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Groupsitting at Mahabodhi Temple Bodhgaya
Pariyatti pilgrims meditate for an hour facing the Bodhi tree in Bodhgaya, a few meters from the spot where the Buddha attained enlightenment. The image was taken during the most recent Along the Path pilgrimage. Unfortunately we had to discontinue that tour when it was two-thirds completed, due to the coronavirus situation. We trust those first weeks were beneficial to the participants and we send mettā to all affected by the outbreak. May we all find equanimity in any situation.
Dear friends,
With the whole world affected in one way or another by the coronavirus pandemic, there is a lot of fear and uncertainty surrounding us. Please take the necessary precautions to keep yourself safe, protect others, and try to do so with a balanced mind. It is essential to cultivate our practice of Vipassana meditation, as it will help us respond to challenges in a balanced way—with wisdom (paññā), compassion (karuṇā), and equanimity (upekkhā).
Worldwide, Vipassana meditation courses as taught by S.N. Goenka have been cancelled for the foreseeable future, and so are weekly group sittings, in order to support social-distancing. Whether in self-quarantine or limiting non-essential movement outside, many of us may be staying at home, with more time on our hands than usual. We can choose to use this time well by practicing Dhamma.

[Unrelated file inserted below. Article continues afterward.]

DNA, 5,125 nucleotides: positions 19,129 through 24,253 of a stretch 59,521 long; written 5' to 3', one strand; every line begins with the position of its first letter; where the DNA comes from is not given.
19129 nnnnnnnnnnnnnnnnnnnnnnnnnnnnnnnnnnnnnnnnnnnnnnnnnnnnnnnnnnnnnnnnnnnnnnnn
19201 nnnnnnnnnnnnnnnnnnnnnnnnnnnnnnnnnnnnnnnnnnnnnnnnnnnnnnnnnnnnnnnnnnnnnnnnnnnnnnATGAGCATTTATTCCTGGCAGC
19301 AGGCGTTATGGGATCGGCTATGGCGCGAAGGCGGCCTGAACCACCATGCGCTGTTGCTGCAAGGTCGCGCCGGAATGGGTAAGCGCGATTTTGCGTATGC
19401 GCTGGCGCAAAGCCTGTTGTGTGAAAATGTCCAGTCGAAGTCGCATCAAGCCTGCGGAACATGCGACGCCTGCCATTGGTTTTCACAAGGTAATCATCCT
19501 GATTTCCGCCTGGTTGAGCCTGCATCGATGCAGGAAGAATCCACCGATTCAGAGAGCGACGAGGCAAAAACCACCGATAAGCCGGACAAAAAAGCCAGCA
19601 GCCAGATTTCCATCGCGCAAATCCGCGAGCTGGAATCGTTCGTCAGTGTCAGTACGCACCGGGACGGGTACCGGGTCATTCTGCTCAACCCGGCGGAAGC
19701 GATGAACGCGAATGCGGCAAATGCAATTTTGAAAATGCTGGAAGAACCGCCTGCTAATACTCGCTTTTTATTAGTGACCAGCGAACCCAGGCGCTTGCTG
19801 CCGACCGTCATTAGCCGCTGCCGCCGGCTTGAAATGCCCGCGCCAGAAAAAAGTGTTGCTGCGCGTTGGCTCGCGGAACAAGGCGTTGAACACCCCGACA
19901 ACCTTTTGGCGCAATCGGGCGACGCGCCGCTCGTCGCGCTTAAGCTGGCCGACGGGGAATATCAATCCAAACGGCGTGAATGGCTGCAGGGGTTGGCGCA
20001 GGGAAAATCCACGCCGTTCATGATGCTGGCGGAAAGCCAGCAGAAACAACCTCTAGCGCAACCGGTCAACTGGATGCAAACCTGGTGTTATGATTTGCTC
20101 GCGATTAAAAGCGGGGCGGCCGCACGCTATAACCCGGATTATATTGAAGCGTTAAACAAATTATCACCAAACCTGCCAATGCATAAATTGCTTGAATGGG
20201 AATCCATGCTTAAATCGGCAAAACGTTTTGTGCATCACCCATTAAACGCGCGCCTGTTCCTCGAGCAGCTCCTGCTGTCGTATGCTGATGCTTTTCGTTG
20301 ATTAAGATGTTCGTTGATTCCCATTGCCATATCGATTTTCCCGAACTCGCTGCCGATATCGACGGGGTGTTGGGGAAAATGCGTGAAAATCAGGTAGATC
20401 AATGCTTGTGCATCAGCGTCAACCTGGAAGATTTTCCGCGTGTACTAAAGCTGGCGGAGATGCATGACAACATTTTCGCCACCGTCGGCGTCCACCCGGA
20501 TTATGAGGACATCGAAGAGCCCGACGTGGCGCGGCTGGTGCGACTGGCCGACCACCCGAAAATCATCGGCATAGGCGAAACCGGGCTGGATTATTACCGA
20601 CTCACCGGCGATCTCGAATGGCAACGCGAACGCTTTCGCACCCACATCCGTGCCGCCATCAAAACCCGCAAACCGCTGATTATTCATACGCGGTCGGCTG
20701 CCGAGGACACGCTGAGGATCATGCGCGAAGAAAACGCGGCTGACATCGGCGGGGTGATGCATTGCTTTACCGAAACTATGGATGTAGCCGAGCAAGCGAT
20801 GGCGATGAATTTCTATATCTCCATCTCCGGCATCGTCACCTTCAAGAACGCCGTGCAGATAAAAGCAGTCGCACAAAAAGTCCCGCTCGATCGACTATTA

We here at Pariyatti are working on releasing new audio and video materials during this time in order to provide you with additional Dhamma support and inspiration. In the meantime, we want to remind you of the various resources that are already available. 
You can find audio recordings in all available languages of group sittings, discourses, and chanting on and via the mobile App (for Android and Apple devices). 
Initiatives in different parts of the world allow you to join virtual group sittings. When you register online for the virtual group sitting program organized in the USA, you will receive an email with all the necessary details to join the sittings. Currently group sittings start every hour between 5-9am and 7-11pm EST (4.30-8.30am and 2.30-7.30pm IST; 10am-14pm and midnight-4am CET).
Our website lists many free resources, including eBooks, audiobooks, videos, and podcasts, and the Pariyatti Learning Center provides you with different courses to study Pāli online at no cost.